Surveillance

Google Fighting to Lift FISA Court Gag Orders

Challenging on First Amendment grounds to release number of people affected

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Take the gag off the Goog
Credit: halilgokdal / Foter.com / CC BY-NC-SA

Google is filing a petition to try to use the First Amendment to claim that it has a right to speak about the information the Foreign Intelligence Surveillance Court is demanding from it. Via The Washington Post:

Google is preparing to ask the secretive Foreign Intelligence Surveillance Court to ease long-standing gag orders over data requests it makes, arguing that the company has a constitutional right to speak about information it's forced to give the government.

The legal filing, which cites the First Amendment's guarantee of free speech, is the latest move by the California-based tech giant to protect its reputation in the aftermath of news reports about sweeping National Security Agency surveillance of Internet traffic.

Google, one of nine companies named in NSA documents as providing information to the top-secret PRISM program, has demanded that U.S. officials give it more leeway to describe the company's relationship with the government. Google and the other companies involved have sought to reassure users that their privacy is being protected from unwarranted intrusions.

Google isn't actually asking to release details, just the specific number of FISA court requests upon them and the actual number of users affected.

In March, a federal judge ruled that the gag orders that came with National Security Letters were unconstitutional violations of free speech, though her ruling is currently suspended so the government can mount an appeal

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  1. Can they get rid of FIFA while they are at it?

  2. Google isn’t actually asking to release details, just the specific number of FISA court requests upon them and the actual number of users affected.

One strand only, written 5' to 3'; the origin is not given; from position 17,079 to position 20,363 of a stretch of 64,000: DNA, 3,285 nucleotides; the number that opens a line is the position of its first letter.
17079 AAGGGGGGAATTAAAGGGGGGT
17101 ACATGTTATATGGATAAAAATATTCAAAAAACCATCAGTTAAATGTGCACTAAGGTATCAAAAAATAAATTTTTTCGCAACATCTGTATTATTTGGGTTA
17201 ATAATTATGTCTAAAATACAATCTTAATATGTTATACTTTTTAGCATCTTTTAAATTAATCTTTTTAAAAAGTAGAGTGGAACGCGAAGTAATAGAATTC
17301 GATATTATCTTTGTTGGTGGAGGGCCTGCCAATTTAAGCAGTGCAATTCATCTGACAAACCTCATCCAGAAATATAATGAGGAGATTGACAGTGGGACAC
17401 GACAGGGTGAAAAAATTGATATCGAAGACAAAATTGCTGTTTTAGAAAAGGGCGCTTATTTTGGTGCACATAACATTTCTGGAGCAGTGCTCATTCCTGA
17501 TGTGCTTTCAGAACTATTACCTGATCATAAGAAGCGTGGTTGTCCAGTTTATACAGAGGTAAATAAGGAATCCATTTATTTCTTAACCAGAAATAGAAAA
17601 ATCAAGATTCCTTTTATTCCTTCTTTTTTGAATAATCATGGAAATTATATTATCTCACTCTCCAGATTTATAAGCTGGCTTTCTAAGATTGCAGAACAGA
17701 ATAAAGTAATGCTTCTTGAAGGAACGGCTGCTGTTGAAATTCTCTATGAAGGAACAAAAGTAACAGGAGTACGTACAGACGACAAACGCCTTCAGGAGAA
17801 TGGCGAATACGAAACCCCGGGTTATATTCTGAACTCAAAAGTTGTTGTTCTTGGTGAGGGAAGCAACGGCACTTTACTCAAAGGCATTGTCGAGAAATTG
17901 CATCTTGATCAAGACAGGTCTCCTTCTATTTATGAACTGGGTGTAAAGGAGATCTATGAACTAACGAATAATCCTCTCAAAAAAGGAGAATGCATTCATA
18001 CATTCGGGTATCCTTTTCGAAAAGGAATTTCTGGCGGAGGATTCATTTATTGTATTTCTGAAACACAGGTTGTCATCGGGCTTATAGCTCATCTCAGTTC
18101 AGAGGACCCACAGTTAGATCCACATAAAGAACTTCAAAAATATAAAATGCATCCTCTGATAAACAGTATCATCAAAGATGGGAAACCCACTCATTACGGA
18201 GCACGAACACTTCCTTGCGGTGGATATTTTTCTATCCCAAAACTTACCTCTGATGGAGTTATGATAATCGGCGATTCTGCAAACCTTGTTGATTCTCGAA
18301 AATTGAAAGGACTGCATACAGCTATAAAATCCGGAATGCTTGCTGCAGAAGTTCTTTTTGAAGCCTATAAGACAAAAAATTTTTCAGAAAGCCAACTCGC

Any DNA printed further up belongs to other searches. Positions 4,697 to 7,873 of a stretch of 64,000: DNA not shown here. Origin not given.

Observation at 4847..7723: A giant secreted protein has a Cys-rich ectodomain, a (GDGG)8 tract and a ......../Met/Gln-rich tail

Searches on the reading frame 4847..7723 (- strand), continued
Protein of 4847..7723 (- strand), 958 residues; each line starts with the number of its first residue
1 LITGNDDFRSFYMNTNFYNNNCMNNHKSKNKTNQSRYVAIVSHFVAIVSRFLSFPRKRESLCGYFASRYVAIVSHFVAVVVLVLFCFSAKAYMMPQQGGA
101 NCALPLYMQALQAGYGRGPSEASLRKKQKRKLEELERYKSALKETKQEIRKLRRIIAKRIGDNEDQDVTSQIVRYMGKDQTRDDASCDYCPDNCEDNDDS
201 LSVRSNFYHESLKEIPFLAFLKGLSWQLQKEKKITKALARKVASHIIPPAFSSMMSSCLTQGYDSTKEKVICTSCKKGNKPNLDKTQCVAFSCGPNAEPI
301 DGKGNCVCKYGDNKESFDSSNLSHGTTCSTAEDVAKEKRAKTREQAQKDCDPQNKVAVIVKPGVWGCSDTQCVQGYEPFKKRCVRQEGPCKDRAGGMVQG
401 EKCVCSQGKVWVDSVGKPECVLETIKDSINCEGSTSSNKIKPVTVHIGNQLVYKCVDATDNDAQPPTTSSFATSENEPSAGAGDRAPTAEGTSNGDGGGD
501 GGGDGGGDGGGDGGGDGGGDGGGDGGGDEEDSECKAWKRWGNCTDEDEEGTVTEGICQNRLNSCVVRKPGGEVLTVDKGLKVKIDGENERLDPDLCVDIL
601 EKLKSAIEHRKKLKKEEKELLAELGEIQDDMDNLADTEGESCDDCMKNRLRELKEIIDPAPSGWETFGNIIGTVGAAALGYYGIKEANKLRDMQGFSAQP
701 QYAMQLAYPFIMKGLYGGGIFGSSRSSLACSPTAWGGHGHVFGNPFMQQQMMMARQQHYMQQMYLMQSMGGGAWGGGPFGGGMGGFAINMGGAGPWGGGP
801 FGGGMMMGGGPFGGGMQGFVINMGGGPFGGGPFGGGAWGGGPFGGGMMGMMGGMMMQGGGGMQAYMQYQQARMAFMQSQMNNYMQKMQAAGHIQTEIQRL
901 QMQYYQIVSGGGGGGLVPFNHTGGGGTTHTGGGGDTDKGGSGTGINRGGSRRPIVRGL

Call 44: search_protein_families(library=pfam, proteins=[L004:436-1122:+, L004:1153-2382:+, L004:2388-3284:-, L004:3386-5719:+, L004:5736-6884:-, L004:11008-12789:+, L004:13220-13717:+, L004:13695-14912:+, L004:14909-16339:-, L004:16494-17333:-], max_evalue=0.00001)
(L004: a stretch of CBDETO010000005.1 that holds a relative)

This is going to help their PR problem?

  3. Google should just “leak” the documents.

    1. They’re ungodly rich. Why not pay someone to “steal” the information and leak it?

  4. Fuck Google. They didn’t have to give the damn information over in the first place.

    1. I agree, though they’re as easily cowed into submission as we are. Maybe even more easily, since they’re supposed to maximize shareholder equity. Hard to do that when the man is fining you to death.

  5. Stop being wusses and just publish the metadata about the requests on the Google home page.

    What are they going to do, arrest Google?

    1. Of course. Wait for a board meeting, swoop in and grab all the big shots they can their hands one. Better yet, co-ordinate the arrests in several locations around the country.

      Even give it a cute name, like “Zero-out Google”.

      Maybe no charges will stick (or even be filed) but the message is clear.

  6. In March, a federal judge ruled that the gag orders that came with National Security Letters were unconstitutional violations of free speech, though her ruling is currently suspended so the government can mount an appeal

    I don’t know anything about federal law. Does a civilian plaintiff get his sentence suspended while appealing the judge’s ruling?

    1. ^Defendant, gorramit.

    2. There’s a FYTW clause written in invisible ink in the Constitution. Everyone knows that!

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